The section of Union Avenue that was the site of a double shooting last week is described as a “breeding ground for criminal activity” in a statistical report issued by police to justify the expansion of the business curfew to the area.
Police backed up the assertion with data. Since 2014, there were 15 shootings on Union Avenue between Kearny Street and Redwood Avenue. Five in 2014, including a homicide and a non-fatal incident; five reports of shots fired in 2015; none in 2016. Two in 2017, a non-fatal and report of gunfire; three in 2018, so far, including one non-fatal incident.
Quality of life complaints have skyrocketed in the area. There were 36 calls for service in 2016. In 2017, 35. In 2018, so far, 54 calls mostly complaining about gangs, people with drugs, gangs with weapons, and loud noise.
“You guys got to do something about it,” said Alex Chaudhary, who owns Alex and Sons auto repair shop in the area, to council members on Wednesday night. His business was burglarized on Jul. 29. Three suspects took tools, power guns, three televisions, two new computers, and his surveillance camera hard drives. $45,000 worth of items was taken, he said. “Every person that does business in that area is scared. Please help us out.”
Chaudhary did not favor or oppose the business curfew designation. He called for more police presence in the area. His business won’t be affected by a potential business curfew, which requires businesses in high crime areas to close at midnight.
Victor Gomez came to oppose the proposal to close businesses at midnight. He and his wife have owned the El Fogon Restaurant for 22 years.
“I’m being bundled with the undesirables in the streets. I’m not an undesirable,” said Gomez. He called for police to do more to restore order in the area. “I know the police is overwhelmed, but we need your help.”
Some of the late-night businesses bear some responsibility for the current state of the area. Since 2016, Boulevard Wine Spirit Liquor, was cited 32 times for liquor license violations. El Fogon was cited one time, said Patrick Murray, head of the well-respected Ceasefire Unit, which investigates non-fatal shootings.
“I’m asking the council to help us help them,” said police chief Troy Oswald. “Give us the power to do something about it.”
The council is divided on whether to designate the area as the city’s 19th hotspot zone.
“We’re not in the business to close down businesses,” said council president Maritza Davila. She said the problems are on the street and not inside the establishments. She was surprised when police mentioned the restaurant and the liquor store were cited 33 times since 2016.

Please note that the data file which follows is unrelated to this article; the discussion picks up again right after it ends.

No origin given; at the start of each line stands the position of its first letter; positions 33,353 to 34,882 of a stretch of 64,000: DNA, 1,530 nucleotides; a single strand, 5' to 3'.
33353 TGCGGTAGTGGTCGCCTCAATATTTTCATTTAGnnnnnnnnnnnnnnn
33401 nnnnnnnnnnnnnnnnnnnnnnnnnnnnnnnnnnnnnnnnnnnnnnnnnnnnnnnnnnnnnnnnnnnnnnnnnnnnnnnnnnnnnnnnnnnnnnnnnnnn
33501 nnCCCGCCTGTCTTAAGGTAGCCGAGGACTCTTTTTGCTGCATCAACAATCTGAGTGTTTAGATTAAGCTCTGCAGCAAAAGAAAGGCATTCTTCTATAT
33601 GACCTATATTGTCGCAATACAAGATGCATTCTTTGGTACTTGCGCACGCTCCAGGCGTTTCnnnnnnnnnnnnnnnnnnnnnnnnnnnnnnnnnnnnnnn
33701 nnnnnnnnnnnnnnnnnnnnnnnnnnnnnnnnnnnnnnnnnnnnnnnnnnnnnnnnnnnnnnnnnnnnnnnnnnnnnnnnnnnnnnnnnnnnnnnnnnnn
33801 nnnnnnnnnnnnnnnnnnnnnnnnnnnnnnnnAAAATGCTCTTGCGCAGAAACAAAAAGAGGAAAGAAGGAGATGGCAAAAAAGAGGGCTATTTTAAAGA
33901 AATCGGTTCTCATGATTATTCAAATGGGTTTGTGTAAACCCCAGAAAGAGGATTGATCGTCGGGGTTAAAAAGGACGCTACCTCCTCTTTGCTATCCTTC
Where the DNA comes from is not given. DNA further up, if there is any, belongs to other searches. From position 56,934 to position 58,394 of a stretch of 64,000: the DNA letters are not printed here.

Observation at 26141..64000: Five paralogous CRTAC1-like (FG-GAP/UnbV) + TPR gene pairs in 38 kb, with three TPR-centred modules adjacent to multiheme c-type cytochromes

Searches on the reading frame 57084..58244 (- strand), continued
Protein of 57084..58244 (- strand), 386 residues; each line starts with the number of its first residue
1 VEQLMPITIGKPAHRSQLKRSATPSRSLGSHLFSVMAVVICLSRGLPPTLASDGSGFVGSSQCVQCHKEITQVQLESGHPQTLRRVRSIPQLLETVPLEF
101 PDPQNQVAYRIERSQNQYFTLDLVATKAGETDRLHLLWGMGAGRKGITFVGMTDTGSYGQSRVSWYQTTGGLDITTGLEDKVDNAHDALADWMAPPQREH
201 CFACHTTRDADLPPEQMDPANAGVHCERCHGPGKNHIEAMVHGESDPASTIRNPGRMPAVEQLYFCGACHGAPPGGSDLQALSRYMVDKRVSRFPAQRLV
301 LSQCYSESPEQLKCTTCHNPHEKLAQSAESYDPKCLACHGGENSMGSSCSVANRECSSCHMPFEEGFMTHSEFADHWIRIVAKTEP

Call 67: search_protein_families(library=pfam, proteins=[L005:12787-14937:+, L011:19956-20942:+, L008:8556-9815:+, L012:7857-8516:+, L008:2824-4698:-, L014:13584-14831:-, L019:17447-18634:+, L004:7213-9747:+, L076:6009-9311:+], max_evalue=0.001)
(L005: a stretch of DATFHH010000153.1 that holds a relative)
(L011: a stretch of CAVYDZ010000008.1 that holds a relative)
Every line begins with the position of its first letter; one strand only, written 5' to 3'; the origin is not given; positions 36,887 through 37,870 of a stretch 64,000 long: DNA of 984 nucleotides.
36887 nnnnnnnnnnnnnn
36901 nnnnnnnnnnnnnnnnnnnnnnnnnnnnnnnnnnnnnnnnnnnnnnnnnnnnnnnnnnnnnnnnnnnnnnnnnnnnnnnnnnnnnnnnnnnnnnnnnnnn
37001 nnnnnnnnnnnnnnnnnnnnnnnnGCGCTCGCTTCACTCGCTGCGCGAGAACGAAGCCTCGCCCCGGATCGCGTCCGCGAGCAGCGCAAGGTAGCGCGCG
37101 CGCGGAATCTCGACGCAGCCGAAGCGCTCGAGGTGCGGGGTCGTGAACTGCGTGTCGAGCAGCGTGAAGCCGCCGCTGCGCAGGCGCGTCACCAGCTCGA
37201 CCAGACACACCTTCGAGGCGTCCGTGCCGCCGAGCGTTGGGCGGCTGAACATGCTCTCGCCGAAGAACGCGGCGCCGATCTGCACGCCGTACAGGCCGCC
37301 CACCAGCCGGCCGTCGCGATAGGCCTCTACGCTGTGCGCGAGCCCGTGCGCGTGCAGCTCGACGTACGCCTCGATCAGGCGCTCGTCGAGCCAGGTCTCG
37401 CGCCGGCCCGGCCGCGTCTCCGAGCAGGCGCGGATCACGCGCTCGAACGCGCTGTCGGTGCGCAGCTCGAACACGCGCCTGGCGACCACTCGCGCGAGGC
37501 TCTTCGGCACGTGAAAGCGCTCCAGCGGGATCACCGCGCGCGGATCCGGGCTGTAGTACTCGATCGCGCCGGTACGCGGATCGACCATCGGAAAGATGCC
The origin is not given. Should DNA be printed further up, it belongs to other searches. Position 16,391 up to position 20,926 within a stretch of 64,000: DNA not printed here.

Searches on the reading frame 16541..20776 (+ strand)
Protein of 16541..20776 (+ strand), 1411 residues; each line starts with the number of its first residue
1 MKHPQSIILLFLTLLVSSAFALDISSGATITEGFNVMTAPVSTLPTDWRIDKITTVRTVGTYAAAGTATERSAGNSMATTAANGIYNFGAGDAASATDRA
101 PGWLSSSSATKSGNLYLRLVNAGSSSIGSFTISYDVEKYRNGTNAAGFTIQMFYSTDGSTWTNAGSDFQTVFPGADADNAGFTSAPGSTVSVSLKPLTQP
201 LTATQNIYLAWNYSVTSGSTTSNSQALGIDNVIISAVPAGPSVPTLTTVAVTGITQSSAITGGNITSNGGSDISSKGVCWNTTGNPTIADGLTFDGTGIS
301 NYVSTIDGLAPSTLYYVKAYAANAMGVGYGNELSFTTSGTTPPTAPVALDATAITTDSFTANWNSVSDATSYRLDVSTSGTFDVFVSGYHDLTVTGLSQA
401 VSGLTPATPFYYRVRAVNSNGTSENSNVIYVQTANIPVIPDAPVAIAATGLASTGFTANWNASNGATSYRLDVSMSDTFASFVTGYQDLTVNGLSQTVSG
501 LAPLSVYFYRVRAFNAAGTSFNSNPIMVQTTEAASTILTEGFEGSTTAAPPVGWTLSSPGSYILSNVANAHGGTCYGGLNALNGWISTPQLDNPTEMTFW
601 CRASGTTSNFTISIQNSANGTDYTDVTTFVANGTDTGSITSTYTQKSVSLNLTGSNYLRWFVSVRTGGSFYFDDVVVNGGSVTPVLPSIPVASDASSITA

Before he became the chief, Oswald was the head of the Narcotics Unit. He recalled an incident from two and half years ago. One night, after 10 p.m., he went inside Boulevard Wine Spirit Liquor, to check the store’s employee list.
Customer after customer came in to buy hard liquor after 10 p.m., indicating it was common for patrons to purchase liquor after the legal hour.
The business did not sell liquor in his presence, he said, so it was never issued a violation. Boulevard Wine Spirit Liquor was given a 12-day suspension for selling hard liquor after 10 p.m. in 2015. On November 22nd, 2014, the business was cited for three instances of after hour selling, according to ABC records.
“We’re not enforcing the laws in the books. A lot of people do whatever they want and nothing happens,” said Flavio Rivera, councilman at-large. He said the gang hangouts and other quality of life problems occur throughout the day, before midnight.
“When businesses are not doing the right thing, they have to be held accountable,” said Michael Jackson, 1st Ward councilman. The area in question is within the 1st Ward. He suggested the city needs to act against troublesome businesses, but not punish every establishment in a particular area by forcing them to close at midnight.
“We just had two non-fatal shootings on Union Avenue. We cannot let that go on a deaf ear or blind eye,” said Lilisa Mimms. “If someone gets killed it’s a I could have, but I didn’t situation.”
The chances of another shooting in the area is high. “We will have another shooting in this area,” said Oswald.
“The blood is going to be on our hand in the next shooting,” said police director Jerry Speziale.
“It’s like the bees. If they see sweet, they come. If they don’t see the sweet, they leave,” said Luis Velez. He said some of the troubled late-night businesses in the area are attracting trouble makers.
Murray said interviews after the double shooting has revealed the trouble makers are attracted to the area by the availability of hard liquor after 10 p.m.
“Once they shut down it’s quiet,” said Ruby Cotton, 4th Ward councilwoman, referring to liquor businesses in hotspot zones.
Cotton said the business curfew has worked in the 4th Ward and elsewhere. The first year the business curfew took effect, police registered an almost 80-percent drop in non-fatal shootings in designated areas.
“12th Avenue. Murder boulevard they called it. No more,” said Murray. “10th Avenue. Shooting after shooting after shooting. No more.”
Police describe the hotspot designation as a tool to combat crime. When businesses are forced to close at midnight, it deprives mischief makers of a base. Some use the businesses for food, for bathroom, and other needs. When that is taken away, they cannot hang out for hours on end, said police.
“It’s proven it works,” said Mimms.
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Updated 12:27 p.m.